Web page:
Tag Archives: Jonathan Oore

Jonathan Oore is a medical student in the Class of 2019 at Dalhousie University

 

Artist’s Statement for Milgwija'sit Puoin An'stawe'g Wuguntew or Apprehensive about the future of the spirit-healer's fragile stone

This artist’s statement accompanies my artwork featured on the CFMS Annual Review 2018 cover. Broadly, it is a comment on indigenous health.

Mi’kmaq art and craft is laden with straight lines, sometimes by necessity of the tools or materials used to produce them. The rays of the sun in the branching of a tree; the geodesics of a turtle’s shell within the modal phenomena of the ocean or tessellated through the moon; recursive, tortuous animal-in-animals; cross-hatched petroglyphs on (cylindrical) trees. A stark contrast between curved and straight is pitted and married over and over. The confluence and absence of the straightness, curvedness, and “curvilinearity” is the point—a point—the top of a wigwam, the poles of a canoe, the countless barbed tips of quillwork. ...continue reading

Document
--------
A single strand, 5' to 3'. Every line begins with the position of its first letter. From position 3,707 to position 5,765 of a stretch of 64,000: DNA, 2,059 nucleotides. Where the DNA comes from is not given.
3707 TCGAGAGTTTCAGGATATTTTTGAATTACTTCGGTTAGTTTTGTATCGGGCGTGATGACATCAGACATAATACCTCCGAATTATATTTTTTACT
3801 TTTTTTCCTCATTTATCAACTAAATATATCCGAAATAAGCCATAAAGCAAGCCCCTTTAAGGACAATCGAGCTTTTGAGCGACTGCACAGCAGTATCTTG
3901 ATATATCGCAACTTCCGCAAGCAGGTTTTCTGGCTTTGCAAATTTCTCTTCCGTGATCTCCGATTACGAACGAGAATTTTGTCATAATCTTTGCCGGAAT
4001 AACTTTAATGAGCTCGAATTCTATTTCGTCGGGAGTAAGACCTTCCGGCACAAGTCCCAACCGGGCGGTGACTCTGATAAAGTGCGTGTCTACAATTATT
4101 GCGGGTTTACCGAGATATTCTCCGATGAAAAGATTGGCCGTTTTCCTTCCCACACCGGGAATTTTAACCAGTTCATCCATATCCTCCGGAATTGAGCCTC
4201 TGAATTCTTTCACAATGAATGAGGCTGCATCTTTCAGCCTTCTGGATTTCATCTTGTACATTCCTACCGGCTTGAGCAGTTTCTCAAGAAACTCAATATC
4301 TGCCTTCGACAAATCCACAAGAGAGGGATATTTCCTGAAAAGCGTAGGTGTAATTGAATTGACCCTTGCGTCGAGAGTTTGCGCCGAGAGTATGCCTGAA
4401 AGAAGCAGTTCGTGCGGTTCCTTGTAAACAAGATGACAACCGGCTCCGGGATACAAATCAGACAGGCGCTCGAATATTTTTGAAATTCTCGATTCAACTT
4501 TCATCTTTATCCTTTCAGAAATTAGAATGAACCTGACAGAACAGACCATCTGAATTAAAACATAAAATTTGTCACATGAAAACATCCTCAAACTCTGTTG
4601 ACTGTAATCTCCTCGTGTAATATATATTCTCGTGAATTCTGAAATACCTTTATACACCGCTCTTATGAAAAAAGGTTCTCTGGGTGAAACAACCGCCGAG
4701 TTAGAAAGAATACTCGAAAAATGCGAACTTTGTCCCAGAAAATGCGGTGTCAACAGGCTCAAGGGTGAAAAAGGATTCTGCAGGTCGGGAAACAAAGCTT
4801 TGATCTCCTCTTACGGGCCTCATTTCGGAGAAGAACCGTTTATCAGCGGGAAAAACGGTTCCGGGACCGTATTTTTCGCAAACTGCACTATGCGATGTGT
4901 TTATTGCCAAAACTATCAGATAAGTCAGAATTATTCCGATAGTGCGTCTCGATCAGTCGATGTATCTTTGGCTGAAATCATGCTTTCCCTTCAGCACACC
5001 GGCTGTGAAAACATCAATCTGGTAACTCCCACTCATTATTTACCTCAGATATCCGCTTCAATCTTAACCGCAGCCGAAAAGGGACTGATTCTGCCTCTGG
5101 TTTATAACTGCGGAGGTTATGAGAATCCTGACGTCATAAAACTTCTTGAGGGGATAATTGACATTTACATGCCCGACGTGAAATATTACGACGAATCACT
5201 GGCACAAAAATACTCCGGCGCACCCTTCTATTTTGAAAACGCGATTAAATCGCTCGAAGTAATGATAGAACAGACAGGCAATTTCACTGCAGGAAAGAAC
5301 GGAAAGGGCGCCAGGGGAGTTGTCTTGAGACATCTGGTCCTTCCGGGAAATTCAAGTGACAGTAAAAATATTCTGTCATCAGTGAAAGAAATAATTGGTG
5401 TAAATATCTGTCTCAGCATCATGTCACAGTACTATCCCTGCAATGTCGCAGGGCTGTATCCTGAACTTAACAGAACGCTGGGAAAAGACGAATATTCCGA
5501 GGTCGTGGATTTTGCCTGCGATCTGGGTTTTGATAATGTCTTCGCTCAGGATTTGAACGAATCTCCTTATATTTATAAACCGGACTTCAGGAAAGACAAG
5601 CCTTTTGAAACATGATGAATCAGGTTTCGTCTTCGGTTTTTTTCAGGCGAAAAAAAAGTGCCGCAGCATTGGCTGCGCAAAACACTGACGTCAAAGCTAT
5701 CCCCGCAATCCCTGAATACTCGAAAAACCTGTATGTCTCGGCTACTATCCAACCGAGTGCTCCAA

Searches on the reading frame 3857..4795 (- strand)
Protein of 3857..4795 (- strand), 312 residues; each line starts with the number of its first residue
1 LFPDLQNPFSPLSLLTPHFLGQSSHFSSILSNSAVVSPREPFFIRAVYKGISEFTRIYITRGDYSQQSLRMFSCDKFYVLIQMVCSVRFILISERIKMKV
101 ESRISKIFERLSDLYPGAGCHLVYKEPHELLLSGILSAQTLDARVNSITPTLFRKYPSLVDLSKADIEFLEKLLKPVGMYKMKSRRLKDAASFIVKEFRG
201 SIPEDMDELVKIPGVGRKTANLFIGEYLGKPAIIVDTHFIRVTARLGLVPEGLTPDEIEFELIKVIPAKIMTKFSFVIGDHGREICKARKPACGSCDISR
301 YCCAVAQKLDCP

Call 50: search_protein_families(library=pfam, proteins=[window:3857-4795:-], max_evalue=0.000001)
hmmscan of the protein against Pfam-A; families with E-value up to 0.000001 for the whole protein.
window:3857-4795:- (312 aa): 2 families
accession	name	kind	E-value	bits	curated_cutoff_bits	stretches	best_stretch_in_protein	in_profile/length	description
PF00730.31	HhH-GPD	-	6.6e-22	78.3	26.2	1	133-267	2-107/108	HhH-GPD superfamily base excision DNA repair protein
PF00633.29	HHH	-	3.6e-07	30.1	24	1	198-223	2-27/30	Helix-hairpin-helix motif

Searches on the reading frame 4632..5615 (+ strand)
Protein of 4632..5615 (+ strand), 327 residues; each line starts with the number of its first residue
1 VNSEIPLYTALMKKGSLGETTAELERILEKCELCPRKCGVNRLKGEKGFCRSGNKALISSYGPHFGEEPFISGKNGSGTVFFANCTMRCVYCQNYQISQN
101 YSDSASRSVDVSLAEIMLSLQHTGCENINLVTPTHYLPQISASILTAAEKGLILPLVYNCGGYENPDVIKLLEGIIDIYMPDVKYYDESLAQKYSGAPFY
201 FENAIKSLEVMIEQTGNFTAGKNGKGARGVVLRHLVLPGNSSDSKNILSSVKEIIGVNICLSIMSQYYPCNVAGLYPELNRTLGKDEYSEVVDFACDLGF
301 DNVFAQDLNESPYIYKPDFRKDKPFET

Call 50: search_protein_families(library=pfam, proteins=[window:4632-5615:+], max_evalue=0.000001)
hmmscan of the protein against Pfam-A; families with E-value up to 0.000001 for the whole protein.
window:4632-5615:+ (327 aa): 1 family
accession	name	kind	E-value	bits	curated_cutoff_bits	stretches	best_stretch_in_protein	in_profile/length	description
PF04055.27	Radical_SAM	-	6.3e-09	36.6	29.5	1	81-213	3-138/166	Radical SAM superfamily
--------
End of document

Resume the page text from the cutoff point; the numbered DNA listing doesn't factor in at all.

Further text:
Jonathan Oore is a medical student in the Class of 2019 at Dalhousie University

 

Symmetry is integral to life on earth. So too is asymmetry. The human body’s organization contains basic pairs of coexisting structures: ears, lungs, lips, spinal nerves, testes, kidneys, eyes, nostrils, chromosomes, muscles, legs, cerebral hemispheres and eyebrows. Sometimes they are only theoretically symmetric. They can be practically sick… or not really. They’re reflections. But not entirely. ...continue reading